Manufacturing Technology, Manufacturing Consumers

The Making of Dutch Consumer Society

Edited by Adri Albert de la Bruhèze and Ruth Oldenziel

Manufacturing Technology, Manufacturing Consumers
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Edited by Adri Albert de la Bruhèze and Ruth Oldenziel

Distributed for Amsterdam University Press

249 pages | 6 2/3 x 9 4/9 | © 2009
Paper $49.50 ISBN: 9789052603346 Published April 2009 For sale only in the United States, its dependencies, the Philippines, and Canada
Mass consumption is never self-evident. Consumption develops in tandem with production and with new social and institutional arrangements. Manufacturing Technology, Manufacturing Consumers considers the relation by focusing on the production and consumption of new technologies. It shows how twentieth-century technologies became socially embedded through the activities and interactions of a host of new institutions and organizations including state agencies, consumer and producer associations, corporate organizations, and research institutes. These institutional actors simultaneously imaged, represented, projected, negotiated, and produced new products, consumer practices, and ideas about the consumer. The room for negotiation these actors possessed in the mediated design of technology, its use, and its users depended on social institutions and their power relations.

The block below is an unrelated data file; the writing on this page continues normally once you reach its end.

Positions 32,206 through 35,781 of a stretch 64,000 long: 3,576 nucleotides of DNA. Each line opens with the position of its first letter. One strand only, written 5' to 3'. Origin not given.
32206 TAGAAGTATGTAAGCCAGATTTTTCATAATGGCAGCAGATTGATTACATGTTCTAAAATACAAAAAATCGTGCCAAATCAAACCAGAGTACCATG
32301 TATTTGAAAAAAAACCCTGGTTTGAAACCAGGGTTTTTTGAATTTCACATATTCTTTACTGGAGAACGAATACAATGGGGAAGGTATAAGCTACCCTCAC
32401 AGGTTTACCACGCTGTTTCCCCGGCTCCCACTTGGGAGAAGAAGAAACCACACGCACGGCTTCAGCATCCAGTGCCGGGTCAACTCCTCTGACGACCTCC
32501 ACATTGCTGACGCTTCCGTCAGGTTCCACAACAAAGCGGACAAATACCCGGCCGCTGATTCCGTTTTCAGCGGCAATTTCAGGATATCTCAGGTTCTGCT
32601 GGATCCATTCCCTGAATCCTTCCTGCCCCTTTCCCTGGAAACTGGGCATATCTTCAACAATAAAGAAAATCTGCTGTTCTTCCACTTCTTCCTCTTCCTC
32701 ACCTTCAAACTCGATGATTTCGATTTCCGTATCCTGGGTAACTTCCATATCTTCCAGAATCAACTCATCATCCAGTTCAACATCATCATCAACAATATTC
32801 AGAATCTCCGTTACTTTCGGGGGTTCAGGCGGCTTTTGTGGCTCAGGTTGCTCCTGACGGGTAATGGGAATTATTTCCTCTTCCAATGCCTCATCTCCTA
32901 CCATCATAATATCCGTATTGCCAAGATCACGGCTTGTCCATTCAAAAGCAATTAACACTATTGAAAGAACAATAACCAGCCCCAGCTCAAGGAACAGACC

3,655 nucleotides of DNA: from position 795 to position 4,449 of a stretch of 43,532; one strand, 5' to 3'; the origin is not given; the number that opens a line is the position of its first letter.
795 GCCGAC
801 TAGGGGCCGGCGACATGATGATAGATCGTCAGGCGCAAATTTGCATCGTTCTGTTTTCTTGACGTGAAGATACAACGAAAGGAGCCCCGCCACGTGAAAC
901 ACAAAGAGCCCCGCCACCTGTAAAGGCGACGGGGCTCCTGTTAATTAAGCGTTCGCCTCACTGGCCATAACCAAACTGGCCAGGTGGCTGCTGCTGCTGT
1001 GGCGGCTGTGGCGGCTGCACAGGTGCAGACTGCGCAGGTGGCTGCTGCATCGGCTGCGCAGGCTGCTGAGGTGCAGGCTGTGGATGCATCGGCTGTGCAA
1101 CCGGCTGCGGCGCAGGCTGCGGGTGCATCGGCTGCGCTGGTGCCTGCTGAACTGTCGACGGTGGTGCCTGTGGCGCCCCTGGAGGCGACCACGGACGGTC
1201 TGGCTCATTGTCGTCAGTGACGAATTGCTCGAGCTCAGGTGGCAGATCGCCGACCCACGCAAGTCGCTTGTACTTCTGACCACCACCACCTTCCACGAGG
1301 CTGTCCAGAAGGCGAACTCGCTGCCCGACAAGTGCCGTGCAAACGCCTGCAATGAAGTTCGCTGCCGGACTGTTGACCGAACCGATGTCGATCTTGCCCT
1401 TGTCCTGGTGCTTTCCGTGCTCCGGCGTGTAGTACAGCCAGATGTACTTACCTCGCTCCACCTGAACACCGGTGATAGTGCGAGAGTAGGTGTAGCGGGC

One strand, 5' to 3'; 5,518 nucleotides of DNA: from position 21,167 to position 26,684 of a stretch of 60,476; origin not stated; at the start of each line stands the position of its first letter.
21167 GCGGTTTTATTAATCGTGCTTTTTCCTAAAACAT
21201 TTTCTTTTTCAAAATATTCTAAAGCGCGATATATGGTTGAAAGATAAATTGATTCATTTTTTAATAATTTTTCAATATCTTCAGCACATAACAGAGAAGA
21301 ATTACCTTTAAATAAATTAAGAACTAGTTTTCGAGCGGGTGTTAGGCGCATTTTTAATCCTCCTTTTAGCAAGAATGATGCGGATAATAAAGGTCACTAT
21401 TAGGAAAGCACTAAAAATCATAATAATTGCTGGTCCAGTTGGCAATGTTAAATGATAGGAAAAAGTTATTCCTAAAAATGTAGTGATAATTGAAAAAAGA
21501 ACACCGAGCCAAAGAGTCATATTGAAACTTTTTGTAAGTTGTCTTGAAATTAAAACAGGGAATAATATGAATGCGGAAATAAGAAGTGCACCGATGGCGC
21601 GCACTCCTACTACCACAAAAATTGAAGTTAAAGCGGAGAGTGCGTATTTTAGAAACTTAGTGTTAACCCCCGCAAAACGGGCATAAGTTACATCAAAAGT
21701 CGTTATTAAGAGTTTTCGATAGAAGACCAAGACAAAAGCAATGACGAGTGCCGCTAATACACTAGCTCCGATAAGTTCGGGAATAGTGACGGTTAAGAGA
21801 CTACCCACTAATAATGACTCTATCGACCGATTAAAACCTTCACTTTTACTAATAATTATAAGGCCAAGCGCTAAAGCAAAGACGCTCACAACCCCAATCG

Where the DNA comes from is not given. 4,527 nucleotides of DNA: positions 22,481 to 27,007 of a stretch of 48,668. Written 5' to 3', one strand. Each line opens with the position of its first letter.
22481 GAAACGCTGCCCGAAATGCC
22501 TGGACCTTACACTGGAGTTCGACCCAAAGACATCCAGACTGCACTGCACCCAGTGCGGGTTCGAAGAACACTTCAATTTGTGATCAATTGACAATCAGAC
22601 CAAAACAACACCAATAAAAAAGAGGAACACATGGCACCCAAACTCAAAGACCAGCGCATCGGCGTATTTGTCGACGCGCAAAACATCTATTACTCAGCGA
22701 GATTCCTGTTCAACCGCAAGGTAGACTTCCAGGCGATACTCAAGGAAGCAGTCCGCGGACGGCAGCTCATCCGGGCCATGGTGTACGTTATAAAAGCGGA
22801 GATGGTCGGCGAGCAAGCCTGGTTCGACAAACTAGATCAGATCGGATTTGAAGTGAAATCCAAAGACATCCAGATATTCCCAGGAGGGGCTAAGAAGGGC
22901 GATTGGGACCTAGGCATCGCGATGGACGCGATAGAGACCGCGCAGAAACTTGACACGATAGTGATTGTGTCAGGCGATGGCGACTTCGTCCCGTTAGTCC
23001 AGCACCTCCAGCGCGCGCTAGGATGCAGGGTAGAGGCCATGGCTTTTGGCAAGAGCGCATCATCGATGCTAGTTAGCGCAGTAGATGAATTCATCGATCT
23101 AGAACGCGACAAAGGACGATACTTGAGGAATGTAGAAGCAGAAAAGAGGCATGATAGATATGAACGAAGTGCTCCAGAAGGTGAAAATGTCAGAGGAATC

Manufacturing Technology, Manufacturing Consumers considers how state, civil society, and market relations configured that space differently according to historical circumstance. The book maps the making of Dutch consumer society as part and parcel of the variegated European consumer society through the mediated production and consumption of new technologies, i.e. houses, kitchens, cars, snacks, and radio and TV sets.

1. Theorizing the Mediation Junction for Technology and Consumption
      Ruth Oldenziel and Adri Albert de la Bruhèze
2. Speaking for Consumers, Standing Up as Citizens: The Politics of Dutch Women’s Organizations and the Shaping of Technology, 1880-1980
      Liesbeth Bervoets and Ruth Oldenziel
3. Frozen History: Limitations and Possibilities of Quantitative Diffusion Studies
      Gijs Mom
4. A Utopia in Stone: Mediating in the Name of Working-Class Collectivism
      Liesbeth Bervoets
5. The ‘Family Laboratory’: The Contested Kitchen and the Making of the Modern Housewife
      Anneke van Otterloo and Marja Berendsen
6. Civilizing Motorized Adventure: Automotive Technology, User Culture, and the Dutch Touring Club as Mediator
      Gijs Mom, John Schot, and Peter Staal
7. Corporate Mediation Junctions: Philips and Media in the Netherlands
      Onno de Wit
8. Manufacturing Snacks and Snackers: Unilever and Dutch Snack Consumption
      Adri A. Albert de la Bruhèze

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